Step 6: That Tricky Shoulder/armhole Curve!
Yes, this was one of my least favourite things to learn, but once I got the hang of it and understood why, it became much simpler...
The S-curve of the armhole section in a sleeve is usually different at the front than it is at the back. The curve may only change very slightly, but it can be enough to mess up your pattern completely!
On we go!
- Fold the sleeve flat
- It should be folded in alignment with the side seam as if that were laying flat too.
- Pin the sleeve together along the folds/seams or lines
- Pin the sleeve down onto the foam, with the paper underneath, along the length of the sleeve both side and right up to the cuff edge.
- Draw along these edges
- Around the armhole, place the pins much closer together.
- Put the pins as close to the actual seam as you can, on the sleeve-side of the seam (image 1)
- You should be able to lift up the shirt and a clear curve will show (Image 2)
- *Note* You might also be able to see as with my image 2, that the curve seam of the other side of the sleeve seems to show too! This should visually explain a bit how the shoulder and armhole shape different at the font and back of a garment.
- Draw along this first S-shape curve.
- Un-pin the garments from the paper and see the first half of your sleeve pattern
*TIP* Keep the sleeve pinned and folded flat. (Image 3) Using the Upper Fold line from shoulder point to cuff to line up your shirt sleeve when beginning to draw the other half of the sleeve. If you're clever, you might even be able to just flip it like a pancake.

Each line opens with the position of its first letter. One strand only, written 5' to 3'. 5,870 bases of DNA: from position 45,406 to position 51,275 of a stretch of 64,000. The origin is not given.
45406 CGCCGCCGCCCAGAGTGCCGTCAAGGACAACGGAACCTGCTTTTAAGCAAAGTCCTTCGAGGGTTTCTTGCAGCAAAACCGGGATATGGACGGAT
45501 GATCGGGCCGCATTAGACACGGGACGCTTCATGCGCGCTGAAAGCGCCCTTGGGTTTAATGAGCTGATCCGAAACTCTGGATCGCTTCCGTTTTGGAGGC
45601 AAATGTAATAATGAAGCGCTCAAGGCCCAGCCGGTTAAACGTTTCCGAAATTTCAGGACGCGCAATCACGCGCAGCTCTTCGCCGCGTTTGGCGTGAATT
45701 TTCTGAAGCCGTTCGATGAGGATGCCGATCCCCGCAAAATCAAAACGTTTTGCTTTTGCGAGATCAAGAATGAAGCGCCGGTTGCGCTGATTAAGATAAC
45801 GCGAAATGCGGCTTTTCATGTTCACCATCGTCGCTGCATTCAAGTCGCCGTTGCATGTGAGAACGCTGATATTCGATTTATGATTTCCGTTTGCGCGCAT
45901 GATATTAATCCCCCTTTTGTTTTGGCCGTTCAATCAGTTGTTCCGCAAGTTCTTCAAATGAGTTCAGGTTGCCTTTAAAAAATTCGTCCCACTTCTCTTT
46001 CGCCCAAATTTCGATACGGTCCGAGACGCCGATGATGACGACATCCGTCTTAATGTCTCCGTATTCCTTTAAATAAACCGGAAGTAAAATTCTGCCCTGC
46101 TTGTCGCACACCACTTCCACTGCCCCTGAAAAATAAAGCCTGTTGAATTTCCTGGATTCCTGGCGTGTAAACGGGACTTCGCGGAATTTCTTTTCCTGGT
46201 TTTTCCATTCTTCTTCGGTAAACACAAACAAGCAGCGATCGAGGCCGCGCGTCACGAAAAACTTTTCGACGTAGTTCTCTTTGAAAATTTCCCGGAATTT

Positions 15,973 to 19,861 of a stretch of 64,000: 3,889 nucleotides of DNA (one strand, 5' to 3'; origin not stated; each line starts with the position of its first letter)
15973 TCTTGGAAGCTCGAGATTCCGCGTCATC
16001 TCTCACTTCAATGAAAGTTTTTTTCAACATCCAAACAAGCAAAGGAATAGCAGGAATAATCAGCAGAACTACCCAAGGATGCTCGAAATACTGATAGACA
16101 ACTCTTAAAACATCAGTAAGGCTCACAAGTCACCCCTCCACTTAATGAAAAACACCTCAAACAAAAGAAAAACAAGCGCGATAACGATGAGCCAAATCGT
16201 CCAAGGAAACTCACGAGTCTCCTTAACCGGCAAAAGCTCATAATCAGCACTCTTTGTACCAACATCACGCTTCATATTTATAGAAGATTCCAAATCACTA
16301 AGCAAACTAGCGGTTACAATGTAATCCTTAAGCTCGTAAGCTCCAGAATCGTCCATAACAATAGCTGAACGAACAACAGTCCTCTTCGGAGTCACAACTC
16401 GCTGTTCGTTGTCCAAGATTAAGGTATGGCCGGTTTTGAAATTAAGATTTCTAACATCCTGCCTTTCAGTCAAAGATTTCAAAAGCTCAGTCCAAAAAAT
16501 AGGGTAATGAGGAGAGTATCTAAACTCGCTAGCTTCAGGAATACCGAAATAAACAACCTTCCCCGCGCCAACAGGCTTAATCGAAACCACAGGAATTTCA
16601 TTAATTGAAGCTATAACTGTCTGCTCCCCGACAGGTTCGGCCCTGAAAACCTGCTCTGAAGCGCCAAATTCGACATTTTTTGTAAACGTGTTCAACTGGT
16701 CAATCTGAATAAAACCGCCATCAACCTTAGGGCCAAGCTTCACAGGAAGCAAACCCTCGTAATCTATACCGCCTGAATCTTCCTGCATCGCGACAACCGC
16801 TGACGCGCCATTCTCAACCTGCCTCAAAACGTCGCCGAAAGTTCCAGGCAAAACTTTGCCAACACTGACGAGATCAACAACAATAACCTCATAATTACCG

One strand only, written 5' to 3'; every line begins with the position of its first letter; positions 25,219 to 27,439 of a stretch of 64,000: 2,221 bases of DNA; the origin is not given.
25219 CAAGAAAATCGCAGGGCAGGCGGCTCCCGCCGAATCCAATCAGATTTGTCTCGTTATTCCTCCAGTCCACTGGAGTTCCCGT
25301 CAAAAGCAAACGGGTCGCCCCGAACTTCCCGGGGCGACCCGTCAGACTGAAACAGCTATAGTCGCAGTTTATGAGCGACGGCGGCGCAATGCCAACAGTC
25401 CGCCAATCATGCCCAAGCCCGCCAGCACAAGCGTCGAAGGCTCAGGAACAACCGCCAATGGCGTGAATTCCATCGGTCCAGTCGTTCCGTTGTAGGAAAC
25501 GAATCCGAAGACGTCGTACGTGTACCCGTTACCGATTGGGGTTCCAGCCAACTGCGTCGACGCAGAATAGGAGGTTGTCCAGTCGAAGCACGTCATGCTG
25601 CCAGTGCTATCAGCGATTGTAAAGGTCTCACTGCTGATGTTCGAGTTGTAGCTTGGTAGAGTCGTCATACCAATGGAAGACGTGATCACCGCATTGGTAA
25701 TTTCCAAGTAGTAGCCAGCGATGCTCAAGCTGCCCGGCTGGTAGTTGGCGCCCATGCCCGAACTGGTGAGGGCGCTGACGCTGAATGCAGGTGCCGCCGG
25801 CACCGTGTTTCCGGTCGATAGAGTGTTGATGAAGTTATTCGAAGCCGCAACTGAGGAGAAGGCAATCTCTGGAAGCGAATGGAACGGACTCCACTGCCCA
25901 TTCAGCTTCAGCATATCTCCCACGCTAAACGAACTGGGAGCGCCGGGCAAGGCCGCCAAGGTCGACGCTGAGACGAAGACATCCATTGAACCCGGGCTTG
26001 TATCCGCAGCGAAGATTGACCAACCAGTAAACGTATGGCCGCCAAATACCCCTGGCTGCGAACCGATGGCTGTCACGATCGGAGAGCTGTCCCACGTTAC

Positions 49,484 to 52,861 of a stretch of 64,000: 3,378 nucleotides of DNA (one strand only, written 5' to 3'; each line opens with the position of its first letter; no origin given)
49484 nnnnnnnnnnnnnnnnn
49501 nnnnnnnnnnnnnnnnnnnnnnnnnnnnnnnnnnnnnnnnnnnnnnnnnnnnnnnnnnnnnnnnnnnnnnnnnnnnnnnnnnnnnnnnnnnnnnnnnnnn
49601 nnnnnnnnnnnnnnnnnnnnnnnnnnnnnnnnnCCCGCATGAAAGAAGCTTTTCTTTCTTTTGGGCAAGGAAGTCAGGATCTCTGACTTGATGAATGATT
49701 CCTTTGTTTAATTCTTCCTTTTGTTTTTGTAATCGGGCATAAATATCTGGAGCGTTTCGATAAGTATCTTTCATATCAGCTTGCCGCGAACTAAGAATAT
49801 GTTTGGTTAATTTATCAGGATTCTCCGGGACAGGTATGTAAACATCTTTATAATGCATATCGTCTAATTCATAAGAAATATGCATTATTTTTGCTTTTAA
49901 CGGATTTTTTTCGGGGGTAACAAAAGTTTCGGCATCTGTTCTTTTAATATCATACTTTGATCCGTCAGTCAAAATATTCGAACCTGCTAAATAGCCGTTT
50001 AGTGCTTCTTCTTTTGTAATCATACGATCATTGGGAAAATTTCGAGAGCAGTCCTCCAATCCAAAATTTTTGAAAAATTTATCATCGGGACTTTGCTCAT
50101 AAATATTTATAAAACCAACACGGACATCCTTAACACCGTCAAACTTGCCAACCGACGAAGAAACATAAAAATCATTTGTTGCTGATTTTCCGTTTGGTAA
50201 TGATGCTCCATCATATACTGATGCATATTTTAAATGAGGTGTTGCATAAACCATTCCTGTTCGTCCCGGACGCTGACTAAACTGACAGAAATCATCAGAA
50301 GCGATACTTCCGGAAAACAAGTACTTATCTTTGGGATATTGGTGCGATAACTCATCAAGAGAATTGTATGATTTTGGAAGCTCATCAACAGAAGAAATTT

*Repeat numbered points 1-7*
You should notice the difference of the curve from the front to back. The S-curves should join up perfectly to create an asymmetric Hill-like curve. (Image 4)
Create the Seam allowance or margin using the instructions from Step 3.
You can check if the Sleeve pattern piece fits into the front and back pieces. (Image to be added)
- Loosely tape the Front and Back piece together where they would join and be sewn at the shoulder.
- Using the sleeve pattern piece, align it with the Main Front piece at the point where they would be sewn.
- Manoeuvre and move the paper sleeve edge around and along the front and back pattern pieces.
- For me, the place where the front and back met was further onto the front section of the sleeve.
- Apparently this just happens sometimes and it's down to the technical design.
- I marked this as you can see (in Image 4).
*TIP* One sleeve is made! And 90% of the time sleeve are a pair and mirror each other. This rule goes for the front, back, upper back, collar and cuff pieces.
Step 7: Shirt Cuffs
Again Shirt cuffs are a mirror, so you should only need to measure one.
Repeat instructions from Step 3
In addition to pinning down and drawing around the cuffs, I drew the locations of where the button and buttonholes lay. I also marked where the underarm seam finishes on the cuffs too.
Step 8: Collar
The collar paper pattern is more similar to doing the back or upper back piece.
- Fold the garment in half and pin it together
- Lay it along the piece of paper and pin it down.
- Draw around the collar on the top and sides, including the side where it is folded*.
- You can also note on the paper pattern where the fold is.
*TIP* As with the armhole and shoulder piece, you can pin down the neck. Then you can draw along the seam where the collar joins the back. This will create the whole piece.